Comparison using ‘as’
➜ “She dealt with moral problems as a cleaver deals with meat.”
– James Joyce, ‘The Boarding House’
➜ “Listening to your beautiful voice everyday is as effective as having the same food for all my meals.”
– Neha Joshi
➜ Watching the movie was as good as (or ‘like’) watching a snail cross the road.
➜ She isn’t as beautiful as her mother was in her youth.
Comparison using ‘like’
➜ “Why do you sit there looking like an envelope without any address on it?”
– Mark Twain
➜ “Insanity hovered close
Personification is applying a human trait (quality) to an inanimate-object. Personification is one of the simplest figures of speech to use-and-understand.
When we assign human qualities such as looking, shouting, dancing to non-living things/objects, we use personification. For example, if I say, “The sunflowers danced in the lovesome sunlight.”, I use personification twice. First, when I use ‘dance’ for the sunflowers and second, when I use ‘lovesome’ for the sunlight. Similarly, if I say, “Horror was staring at me.”, I use the human ability ‘to stare’ for horror. Literally, horror cannot stare, but we give it the ability to do so (as a part of figurative language), to add more emotion to what is said/written.
In the following paragraphs, we shall study how personification has been used since centuries to make a simple text more dramatic, to convey a thought aptly and to sometimes, add humor.
Personification Examples in Prose
There are literally more than a thousand examples that we can go through. However, we’ll only look at the most famous. For example, personification examples in Romeo and Juliet by Shakespeare are really noted.
The worshipped sun peered forth.
The earth hath swallowed all my hopes.
Juliet:”For thou wilt lie upon the wings of night /
To study the growth of mold on bread samples every alternate day, for a course of 2 weeks.
Caution: If you are allergic to mold, then avoid performing this experiment or use mask and gloves for safety. Seek permission from your parents and teacher before you start with the experiment. Also, after you are done noting down the results of the experiment, dispose off the bags containing moldy bread safely, without opening them.
Equipment: Here is a list of materials you will need to perform the experiment.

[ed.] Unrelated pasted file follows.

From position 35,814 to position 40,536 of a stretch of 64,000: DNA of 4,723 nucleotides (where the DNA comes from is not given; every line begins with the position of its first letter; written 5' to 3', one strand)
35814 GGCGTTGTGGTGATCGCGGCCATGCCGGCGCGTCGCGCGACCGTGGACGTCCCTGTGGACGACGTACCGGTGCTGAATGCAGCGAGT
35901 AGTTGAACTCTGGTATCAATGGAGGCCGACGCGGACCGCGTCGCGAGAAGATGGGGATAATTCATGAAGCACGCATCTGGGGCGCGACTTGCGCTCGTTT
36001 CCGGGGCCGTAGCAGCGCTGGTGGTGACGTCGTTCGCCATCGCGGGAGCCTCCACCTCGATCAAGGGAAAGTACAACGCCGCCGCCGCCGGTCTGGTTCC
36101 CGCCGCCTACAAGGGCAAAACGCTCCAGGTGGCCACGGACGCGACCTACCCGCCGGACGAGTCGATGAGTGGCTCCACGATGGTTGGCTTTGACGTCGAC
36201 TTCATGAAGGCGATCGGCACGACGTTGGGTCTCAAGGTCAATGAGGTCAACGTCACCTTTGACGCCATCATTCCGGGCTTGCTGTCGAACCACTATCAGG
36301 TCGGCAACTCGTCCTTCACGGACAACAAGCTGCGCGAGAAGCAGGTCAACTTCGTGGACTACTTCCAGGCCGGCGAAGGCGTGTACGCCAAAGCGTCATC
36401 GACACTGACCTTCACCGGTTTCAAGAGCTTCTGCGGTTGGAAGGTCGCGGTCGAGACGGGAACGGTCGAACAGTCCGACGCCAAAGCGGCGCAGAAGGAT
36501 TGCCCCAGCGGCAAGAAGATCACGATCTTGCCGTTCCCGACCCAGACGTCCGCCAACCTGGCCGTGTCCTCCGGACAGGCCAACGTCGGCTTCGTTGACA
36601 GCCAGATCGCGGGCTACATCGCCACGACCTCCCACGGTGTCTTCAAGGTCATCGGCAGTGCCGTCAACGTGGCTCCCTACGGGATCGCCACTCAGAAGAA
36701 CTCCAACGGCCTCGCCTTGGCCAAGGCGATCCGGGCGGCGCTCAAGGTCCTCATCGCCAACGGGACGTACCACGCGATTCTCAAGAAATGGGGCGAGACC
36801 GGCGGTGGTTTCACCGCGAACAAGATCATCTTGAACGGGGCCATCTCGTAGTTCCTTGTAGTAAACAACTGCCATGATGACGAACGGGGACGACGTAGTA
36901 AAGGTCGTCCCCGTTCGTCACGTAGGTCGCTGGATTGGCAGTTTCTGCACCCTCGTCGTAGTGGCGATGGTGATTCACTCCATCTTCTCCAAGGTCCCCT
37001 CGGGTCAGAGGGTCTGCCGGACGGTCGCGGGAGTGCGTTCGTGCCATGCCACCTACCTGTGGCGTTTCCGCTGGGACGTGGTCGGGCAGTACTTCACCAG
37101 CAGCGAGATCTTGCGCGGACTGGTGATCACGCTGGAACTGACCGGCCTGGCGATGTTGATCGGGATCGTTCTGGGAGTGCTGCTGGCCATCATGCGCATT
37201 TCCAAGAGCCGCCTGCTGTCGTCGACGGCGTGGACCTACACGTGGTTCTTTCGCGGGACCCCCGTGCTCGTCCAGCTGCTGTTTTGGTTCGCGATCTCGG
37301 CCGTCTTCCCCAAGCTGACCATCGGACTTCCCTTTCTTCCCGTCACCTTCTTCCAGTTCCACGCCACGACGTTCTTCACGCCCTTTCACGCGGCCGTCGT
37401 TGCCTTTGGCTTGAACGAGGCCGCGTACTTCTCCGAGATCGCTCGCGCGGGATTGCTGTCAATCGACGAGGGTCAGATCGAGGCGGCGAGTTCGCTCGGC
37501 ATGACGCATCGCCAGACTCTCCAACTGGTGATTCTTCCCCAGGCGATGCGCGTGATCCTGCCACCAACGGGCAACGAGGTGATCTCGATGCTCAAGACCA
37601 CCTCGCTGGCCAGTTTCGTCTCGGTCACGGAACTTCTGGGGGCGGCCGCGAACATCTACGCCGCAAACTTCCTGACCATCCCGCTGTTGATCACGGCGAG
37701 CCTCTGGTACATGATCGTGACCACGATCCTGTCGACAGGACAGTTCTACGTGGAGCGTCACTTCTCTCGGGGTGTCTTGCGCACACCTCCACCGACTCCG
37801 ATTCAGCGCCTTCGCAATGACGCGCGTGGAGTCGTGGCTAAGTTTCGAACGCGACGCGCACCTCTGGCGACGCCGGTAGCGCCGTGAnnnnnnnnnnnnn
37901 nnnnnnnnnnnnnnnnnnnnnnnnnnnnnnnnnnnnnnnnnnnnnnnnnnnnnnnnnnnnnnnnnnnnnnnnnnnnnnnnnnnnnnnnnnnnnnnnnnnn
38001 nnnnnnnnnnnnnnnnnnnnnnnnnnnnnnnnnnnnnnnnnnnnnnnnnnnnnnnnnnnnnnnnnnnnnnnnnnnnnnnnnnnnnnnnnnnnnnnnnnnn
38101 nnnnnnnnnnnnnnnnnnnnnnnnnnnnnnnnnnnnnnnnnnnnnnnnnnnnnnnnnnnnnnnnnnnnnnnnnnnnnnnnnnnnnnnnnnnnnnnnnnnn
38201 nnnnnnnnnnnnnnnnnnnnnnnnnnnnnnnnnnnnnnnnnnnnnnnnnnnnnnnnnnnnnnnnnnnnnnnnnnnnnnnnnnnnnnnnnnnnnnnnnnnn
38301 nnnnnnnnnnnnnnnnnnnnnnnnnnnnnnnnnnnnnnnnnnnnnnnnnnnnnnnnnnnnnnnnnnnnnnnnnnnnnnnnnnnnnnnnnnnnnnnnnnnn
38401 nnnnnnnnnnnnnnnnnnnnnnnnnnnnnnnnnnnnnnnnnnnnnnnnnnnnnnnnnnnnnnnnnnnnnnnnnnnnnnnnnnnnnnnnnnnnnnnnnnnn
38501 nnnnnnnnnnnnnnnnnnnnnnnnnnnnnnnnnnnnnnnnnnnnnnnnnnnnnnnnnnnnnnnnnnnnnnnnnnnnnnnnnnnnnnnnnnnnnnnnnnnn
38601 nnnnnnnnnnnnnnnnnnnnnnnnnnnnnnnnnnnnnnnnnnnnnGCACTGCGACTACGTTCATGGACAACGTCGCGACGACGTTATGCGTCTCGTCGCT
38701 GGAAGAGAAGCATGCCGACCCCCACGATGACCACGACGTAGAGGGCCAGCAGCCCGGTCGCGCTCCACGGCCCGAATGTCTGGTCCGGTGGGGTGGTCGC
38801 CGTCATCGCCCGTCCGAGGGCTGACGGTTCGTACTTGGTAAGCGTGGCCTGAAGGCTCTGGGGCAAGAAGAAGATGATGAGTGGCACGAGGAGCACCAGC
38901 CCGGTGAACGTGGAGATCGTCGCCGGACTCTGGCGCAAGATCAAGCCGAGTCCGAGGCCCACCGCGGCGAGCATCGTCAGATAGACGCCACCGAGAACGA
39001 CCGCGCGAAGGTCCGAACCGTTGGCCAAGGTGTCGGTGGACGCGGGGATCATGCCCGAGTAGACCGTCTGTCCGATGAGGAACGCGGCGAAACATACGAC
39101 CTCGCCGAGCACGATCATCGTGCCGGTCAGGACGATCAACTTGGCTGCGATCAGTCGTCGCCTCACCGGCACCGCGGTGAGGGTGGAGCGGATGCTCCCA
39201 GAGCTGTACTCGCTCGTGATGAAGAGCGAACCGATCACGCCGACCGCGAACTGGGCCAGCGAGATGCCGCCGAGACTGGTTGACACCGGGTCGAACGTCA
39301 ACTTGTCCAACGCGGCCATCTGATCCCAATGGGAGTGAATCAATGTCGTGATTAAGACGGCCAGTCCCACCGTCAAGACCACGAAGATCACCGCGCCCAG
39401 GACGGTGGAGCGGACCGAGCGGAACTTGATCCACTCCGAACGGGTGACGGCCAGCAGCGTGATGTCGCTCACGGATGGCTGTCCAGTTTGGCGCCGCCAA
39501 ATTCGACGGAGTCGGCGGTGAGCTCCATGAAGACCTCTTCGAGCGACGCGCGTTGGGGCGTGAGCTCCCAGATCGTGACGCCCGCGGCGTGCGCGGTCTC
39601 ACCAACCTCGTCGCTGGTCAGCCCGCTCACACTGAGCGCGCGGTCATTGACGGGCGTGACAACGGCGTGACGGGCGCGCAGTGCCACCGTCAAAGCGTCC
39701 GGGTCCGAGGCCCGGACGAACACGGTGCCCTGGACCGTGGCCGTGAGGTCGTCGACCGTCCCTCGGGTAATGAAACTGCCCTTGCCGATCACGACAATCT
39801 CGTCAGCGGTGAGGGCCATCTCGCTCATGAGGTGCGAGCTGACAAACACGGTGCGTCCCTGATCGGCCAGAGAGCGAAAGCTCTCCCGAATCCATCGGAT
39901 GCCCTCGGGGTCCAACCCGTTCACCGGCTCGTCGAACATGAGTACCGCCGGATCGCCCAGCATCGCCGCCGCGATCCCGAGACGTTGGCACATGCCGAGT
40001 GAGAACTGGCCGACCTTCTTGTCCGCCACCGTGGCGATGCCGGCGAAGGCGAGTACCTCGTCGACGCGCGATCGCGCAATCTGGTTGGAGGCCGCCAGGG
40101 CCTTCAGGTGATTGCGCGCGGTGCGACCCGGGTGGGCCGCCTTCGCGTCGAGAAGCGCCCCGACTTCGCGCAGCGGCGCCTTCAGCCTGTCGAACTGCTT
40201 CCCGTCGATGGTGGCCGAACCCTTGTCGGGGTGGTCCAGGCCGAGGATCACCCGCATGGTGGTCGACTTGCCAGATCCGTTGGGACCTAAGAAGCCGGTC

5 slices of bread
5 transparent sealable bags
5 – 7 cotton swabs
Lemon juice/water/apple juice/salt/sugar (at least two of these items are required)
Procedure: Growing mold can be a simple experiment, and performed on a slice of bread. However, to make it interesting and more detailed you can work on 5 samples of breads rather than just one. So, gather the above equipment and follow the below steps.
Take the cotton swabs and run them over areas which have dust, like under a table, bed, or basement.
Then rub the dust from cotton swab over the first bread slice.
Repeat steps 2 for
One of the greatest milestones of human civilization was the-creation-of-languages.
It is quite amazing to understand the concept of language, which developed among humans in different parts of the world. The idea of two neighboring states, or may be countries, bearing two completely different languages from each other is but one of the most defining moments in human existence. Language is an ever-widening sea; the more you explore it, the deeper you find yourself submerged in it. One of the precious pearls of this sea of knowledge which we are going to discuss here is called analogy.
What is Analogy?
The main purpose of analogy in language is to bifurcate two elements, which may be based on concepts, relationships, phenomenon, etc. The bifurcation is created with an intention to compare the two things so that the reader can relate to something that reflects their similarity. In other words, analogy aids the reader, to perhaps, have a visual understanding of the logic of what you are trying to exhibit.